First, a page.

For example, I have a post featuring 10 Affordable Headboards on my blog. Now, instead of just pinning the “pinnable graphic” you see below, I pin that PLUS individual images of each headboard featured within the post. That exponentially increases the chance that people will click on the pin and through to my blog post, which in turn increases my chance of making affiliate sales from that post. Plus, it also boosts traffic to that post, which translates to more ad revenue as well–it’s a win-win!


It’s a little silly how often people overlook this step. The simple math is, if you have more eyeballs on your affiliate links, the more likely you’ll make sales. Sure, that’s a bit of an oversimplification buuuut it still holds true that you should be trying to gain traffic on these posts anyway. So, remember the importance of promotion! It’s not enough to just write killer affiliate posts.
There’s no point in lying about it: it’s not easy to make a lot of money through affiliate marketing. The best way to understand it is to think of it like a small business: you have to start at square one and build your business from the ground up. You have the advantage of not needing a business loan to begin with, and the fact that you can set your own hours for each day and each week, but you’ll need to invest a lot of time and effort into your affiliate marketing business before it will grow.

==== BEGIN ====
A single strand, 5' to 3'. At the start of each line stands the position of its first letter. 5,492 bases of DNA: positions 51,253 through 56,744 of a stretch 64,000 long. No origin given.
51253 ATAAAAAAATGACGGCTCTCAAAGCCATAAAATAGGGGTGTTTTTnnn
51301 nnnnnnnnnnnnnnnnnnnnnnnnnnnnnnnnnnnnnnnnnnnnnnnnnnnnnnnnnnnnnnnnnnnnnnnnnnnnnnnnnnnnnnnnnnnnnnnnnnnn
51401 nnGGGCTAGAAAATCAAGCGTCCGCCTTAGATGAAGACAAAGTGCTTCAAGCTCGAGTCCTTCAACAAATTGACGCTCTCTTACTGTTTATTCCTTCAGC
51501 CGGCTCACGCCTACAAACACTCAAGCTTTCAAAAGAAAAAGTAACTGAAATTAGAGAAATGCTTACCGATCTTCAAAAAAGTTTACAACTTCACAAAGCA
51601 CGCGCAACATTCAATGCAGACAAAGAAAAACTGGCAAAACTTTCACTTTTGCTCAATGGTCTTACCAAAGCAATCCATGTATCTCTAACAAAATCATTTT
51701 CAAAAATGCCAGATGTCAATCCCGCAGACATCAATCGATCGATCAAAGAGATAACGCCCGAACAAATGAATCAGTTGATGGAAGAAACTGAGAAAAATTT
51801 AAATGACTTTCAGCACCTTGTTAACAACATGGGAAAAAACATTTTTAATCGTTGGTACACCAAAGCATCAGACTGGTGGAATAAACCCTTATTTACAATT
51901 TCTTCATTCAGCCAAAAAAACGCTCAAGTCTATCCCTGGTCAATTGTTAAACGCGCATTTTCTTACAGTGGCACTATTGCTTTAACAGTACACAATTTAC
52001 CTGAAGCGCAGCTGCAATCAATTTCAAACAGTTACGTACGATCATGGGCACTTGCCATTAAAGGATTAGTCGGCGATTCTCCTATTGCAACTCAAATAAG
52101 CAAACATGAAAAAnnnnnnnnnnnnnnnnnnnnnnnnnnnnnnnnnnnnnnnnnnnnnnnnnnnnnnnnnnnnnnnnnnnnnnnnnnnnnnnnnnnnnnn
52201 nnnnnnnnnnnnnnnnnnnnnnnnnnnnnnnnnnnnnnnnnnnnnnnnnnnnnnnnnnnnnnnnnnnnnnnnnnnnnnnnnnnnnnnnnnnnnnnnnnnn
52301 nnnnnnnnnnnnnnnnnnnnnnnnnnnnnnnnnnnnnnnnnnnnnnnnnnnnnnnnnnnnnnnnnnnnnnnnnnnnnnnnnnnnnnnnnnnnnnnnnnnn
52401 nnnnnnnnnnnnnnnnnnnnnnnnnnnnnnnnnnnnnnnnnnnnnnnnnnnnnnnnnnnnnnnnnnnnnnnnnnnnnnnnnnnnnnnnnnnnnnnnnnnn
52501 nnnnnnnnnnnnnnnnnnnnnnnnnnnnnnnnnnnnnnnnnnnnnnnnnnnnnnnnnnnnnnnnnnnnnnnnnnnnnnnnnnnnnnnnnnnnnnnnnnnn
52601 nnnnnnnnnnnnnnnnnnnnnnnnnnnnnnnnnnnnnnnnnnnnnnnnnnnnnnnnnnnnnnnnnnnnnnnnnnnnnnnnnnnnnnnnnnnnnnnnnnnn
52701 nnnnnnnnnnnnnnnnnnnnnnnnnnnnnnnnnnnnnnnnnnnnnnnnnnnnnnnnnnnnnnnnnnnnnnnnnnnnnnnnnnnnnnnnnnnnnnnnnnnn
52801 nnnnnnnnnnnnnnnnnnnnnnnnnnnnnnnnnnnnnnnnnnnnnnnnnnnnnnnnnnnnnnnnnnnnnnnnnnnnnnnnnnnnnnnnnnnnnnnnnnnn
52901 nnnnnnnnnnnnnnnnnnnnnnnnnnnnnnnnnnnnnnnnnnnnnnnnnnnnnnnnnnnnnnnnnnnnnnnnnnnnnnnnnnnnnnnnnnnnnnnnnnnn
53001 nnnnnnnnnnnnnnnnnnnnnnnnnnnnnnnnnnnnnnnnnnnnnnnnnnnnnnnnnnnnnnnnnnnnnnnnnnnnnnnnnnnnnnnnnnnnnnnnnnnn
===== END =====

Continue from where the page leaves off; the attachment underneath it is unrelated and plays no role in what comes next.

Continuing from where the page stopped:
It’s no secret that Amazon is a pioneer in ebooks and expanding opportunities for indie authors. But Amazon also led the way in online affiliate marketing. In 1996, Amazon was a small online book retailer run from Jeff Bezos’ garage. With a limited marketing budget, Amazon decided to tap into readers’ love of books to help spread the word. Instead of having an initial outlay of money to buy advertising, Amazon paid people a commission when they referred buying customers to Amazon. This commission was paid after the customer bought, eliminating upfront marketing costs.
Some advertisers offer multi-tier programs that distribute commission into a hierarchical referral network of sign-ups and sub-partners. In practical terms, publisher "A" signs up to the program with an advertiser and gets rewarded for the agreed activity conducted by a referred visitor. If publisher "A" attracts publishers "B" and "C" to sign up for the same program using his sign-up code, all future activities performed by publishers "B" and "C" will result in additional commission (at a lower rate) for publisher "A".